“We needed to get some lift to continue on and have a pathway forward,” Pawlenty said. “That didn’t happen, so I’m announcing this morning on your show that I’m going to be ending my campaign for president.”
He also ruled out the possibility of running for vice president. “No, I’ve been down that road,” he said. “That’s not something I’m even going to consider.”
He received 2,293 votes in Ames, less than half the votes of the first-place finisher, Rep. Michele Bachmann. The Minnesota Republican won with 4,823 votes, or 28.6 percent of the total votes cast. Rep. Ron Paul (R-Texas) was close behind with 4,671 votes.
Money was the first factor that Pawlenty listed while explaining his decision. “Obviously, we had some success raising money, but we needed to continue that, and Ames was a benchmark for that,” he said. “And if we didn’t do well in Ames, we weren’t going to have the fuel to keep the car going down the road.”
He later said, “What we do know, at least for Ames and for Iowa and for me, is my record of being a two-term governor in a blue state with all the record — results that I had wasn’t sufficient to get us to the next phase.”
Pawlenty wasn’t ready to endorse another candidate Sunday, although he said he probably would eventually. “But I do believe that we’re going to have a very good candidate who’s going to beat Barack Obama,” he said.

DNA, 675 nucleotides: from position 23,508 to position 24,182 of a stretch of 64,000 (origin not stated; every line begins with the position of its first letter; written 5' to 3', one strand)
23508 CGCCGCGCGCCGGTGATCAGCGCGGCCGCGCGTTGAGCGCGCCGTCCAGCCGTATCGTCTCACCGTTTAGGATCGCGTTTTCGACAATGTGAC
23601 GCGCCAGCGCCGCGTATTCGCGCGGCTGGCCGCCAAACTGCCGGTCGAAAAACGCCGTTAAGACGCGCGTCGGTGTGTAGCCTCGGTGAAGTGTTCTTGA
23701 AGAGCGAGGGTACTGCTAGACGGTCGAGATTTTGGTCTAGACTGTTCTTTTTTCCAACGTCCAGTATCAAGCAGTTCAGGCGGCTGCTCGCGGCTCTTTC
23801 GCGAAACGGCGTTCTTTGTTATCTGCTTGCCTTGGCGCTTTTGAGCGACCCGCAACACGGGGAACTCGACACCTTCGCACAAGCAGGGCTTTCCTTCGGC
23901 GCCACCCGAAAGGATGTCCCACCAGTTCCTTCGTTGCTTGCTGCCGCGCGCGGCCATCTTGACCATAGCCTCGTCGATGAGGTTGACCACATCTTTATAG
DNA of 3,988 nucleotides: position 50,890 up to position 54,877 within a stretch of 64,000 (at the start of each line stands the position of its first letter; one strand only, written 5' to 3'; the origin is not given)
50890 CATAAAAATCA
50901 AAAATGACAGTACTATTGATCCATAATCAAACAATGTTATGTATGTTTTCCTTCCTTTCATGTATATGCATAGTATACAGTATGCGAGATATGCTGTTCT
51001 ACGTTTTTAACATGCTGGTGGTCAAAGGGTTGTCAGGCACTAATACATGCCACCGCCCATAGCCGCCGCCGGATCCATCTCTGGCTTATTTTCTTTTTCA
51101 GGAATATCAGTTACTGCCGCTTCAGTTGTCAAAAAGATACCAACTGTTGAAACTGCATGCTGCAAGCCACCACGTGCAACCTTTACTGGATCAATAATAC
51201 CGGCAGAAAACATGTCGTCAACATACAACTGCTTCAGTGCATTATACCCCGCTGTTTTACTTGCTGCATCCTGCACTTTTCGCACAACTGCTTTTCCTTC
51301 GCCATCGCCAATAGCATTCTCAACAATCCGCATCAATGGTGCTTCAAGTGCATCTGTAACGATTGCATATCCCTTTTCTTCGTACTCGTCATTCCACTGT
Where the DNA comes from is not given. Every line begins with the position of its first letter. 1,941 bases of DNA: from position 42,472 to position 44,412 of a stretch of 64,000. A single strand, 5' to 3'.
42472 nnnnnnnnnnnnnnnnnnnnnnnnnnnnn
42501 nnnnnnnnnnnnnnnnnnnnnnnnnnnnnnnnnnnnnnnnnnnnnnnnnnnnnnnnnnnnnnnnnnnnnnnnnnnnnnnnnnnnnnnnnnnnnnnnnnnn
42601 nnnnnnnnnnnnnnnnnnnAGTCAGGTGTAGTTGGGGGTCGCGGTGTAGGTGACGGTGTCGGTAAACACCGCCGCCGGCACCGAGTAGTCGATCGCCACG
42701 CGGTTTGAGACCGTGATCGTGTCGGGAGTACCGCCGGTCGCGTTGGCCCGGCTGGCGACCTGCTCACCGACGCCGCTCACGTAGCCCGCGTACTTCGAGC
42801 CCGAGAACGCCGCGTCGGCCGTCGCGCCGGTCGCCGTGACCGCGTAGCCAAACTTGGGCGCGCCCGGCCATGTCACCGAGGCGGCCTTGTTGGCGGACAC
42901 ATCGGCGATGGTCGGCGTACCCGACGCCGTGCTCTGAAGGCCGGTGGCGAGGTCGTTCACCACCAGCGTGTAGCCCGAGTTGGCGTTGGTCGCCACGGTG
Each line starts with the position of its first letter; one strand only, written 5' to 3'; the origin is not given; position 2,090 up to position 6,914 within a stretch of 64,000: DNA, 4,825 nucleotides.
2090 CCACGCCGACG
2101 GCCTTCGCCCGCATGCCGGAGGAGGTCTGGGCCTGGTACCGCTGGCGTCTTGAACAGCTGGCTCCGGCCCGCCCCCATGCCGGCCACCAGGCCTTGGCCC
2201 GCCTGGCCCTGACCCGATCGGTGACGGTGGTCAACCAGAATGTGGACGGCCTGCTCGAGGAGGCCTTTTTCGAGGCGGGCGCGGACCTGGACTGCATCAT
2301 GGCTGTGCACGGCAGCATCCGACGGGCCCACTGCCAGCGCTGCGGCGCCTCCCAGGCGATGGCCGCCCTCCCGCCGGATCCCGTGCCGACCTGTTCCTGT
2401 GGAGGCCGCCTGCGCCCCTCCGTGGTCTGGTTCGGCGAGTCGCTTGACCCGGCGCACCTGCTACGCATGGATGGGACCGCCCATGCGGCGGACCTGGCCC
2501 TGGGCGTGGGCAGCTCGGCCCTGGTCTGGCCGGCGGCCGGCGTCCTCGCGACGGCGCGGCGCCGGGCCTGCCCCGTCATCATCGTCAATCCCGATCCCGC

Bachmann has the qualifications to run the White House, he said, but she will need “to make her case to the American people about whether she’s the best candidate and why she should be the Republican nominee and why she should be the next president against Barack Obama. And time will tell whether she can do that.”
Pawlenty said he doesn’t have plans for himself beyond taking his daughter to college soon. “And then I really don’t know what the future holds for me,” he said. “I have absolutely no plans, which is at the same time very liberating but also a little concerning, so I’ve got to get to work.”
Bachmann, who appeared after Pawlenty on “This Week,” was complimentary of her former competitor. “I wish him well,” she said. “I have great respect for the governor. We’ve known each other for a long, long time. And he brought a really important voice into this race. And I’m grateful that he was in. He was really a very good competitor.”
Leaders from military and veterans service organizations joined Sens. Roger Wicker, R-Miss., Kelly Ayotte , R-N.H., and Lindsey Graham, R-S.C., at a press conference to urge the Senate to replace a provision in the budget proposal that cuts retirement benefits for veterans. Wicker, Ayotee, and Graham earlier called for a bipartisan solution to replace the $6.3 billion in cuts to military retiree benefits.
Each year since 1990, CQ Roll Call has reviewed the financial disclosures of all 541 senators, representatives and delegates to determine the 50 richest members of Congress. This year's report, derived from forms covering the calendar year 2012, shows it took a net worth of $6.67 million to crack the exclusive club.